St. Boniface air quality will be tested, province vows again

The provincial government is again promising to test for air quality in the city's French quarter — seven months after making the same commitment.

Mobile air monitoring station will be set up near the St. Boniface industrial park

Sustainable Development Minister Rochelle Squires acknowledges that concern about air quality in St. Boniface has been a longstanding issue. (Wendy Beulow/CBC)
The provincial government is again promising to test for air quality in the city's French quarter — seven months after making the same commitment.

A mobile air monitoring station will be installed next to the St. Boniface industrial park later this summer, the province said Wednesday in response to media reports this week of soil contamination. Plans are in the works to consult the community on the specific placement of the device. 

The province explained it has obtained the device after saying in December it would buy it.

St. Boniface residents have raised a stink for years over the odour, dust, gases, haze, noise and other air pollutants in areas of the neighbourhood, particularly around the industrial park.

A residents group put pressure on the government last year over concerns of contaminated soil.

Sustainable Development Minister Rochelle Squires and Don Labossiere, Manitoba's director of environmental compliance and enforcement, both vowed to make the data collected from the monitoring station publicly available.

"The intent is to have the information up on our webpage in real time," Labossiere said. "We will be available and more than willing to provide analysis and feedback on the numbers."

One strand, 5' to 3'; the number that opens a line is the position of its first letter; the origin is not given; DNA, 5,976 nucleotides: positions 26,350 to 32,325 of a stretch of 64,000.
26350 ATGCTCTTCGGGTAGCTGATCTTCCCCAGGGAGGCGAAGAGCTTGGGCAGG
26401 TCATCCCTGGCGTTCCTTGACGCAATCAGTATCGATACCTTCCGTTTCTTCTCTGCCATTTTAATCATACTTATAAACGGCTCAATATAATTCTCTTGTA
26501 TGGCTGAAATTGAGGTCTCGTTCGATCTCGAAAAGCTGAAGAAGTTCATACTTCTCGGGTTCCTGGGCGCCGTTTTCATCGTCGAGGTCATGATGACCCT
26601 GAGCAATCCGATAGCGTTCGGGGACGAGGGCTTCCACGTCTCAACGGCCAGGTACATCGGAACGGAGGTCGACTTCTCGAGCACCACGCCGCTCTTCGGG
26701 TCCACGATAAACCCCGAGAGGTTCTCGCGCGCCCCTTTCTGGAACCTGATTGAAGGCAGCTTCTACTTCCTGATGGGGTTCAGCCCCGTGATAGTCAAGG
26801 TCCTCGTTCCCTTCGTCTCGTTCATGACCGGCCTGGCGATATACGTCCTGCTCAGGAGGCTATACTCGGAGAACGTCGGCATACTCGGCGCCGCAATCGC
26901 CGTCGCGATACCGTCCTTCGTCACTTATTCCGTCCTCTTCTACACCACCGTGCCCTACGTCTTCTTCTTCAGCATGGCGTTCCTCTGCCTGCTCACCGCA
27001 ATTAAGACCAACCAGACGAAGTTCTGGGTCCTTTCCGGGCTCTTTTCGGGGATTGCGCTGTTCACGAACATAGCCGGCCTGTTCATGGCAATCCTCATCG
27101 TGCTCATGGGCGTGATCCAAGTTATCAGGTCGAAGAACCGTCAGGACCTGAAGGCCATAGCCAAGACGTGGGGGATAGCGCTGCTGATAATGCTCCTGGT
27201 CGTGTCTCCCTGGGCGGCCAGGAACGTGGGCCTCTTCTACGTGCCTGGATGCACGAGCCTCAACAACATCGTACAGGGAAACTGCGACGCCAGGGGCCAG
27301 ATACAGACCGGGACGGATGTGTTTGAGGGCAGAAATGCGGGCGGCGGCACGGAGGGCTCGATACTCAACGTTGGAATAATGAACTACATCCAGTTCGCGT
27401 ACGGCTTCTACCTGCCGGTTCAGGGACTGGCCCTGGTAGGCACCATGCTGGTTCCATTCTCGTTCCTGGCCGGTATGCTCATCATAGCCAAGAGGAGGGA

Squires said she is waiting to hear from St. Boniface residents as to where the monitoring station should be placed in the area. She wouldn't go as far as promising any measures to remediate contaminated soil or budget money to prevent further contamination. 

"There is always going to be challenges when have neighbourhoods and industrial communities side-by-side and that is more of a zoning issue that we made the city aware of some of the concerns we have to the zoning," she said. 

Contaminated soil

CBC News learned Tuesday their concerns were valid: soil samples at 24 yards and gardens in St. Boniface tested positive for heavy metal contamination.
An exact date to install a mobile air-quality testing device near the St. Boniface Industrial Park has yet to be set. ((Province of Manitoba))

Questions surrounding the soil quality came to light last summer when a University of Manitoba researcher took a sample, which led researchers to test samples from more than 100 residential properties.

Residents learned the results of the study last week. The province did not announce the findings publicly because of blackout restrictions on certain government communications, it said.

Preliminary results released last October showed "there was no reason for concern," Squires said on Monday.

Squires said last year the province's air quality and soil departments "were drastically cut" under the previous NDP administration.

She explained the government must rebuild its equipment inventory, including the addition of a mobile unit.

"Our government was elected on a promise to fix the services and that is exactly what we are doing," she said. 

St. Boniface's new MLA weighs in

Manitoba Liberal leader Dougald Lamont, who was elected MLA of St. Boniface Tuesday evening, said the government isn't doing enough to protect St. Boniface residents.

Lamont said he wants to see the government better enforce and update environmental laws. He noted that while zoning may fall to the city, it is up to the province to grant environmental licenses.

"There needs to be big enough buffer between industrial and residential sites," Lamont said. 

"We have to figure out what the source is of this stuff and how we can prevent it from happening. The faster we can do that, the better."


Ian Froese

Provincial Affairs Reporter

Ian Froese is a reporter for CBC Manitoba. You can reach him at

With files from the CBC's Kristin Annable


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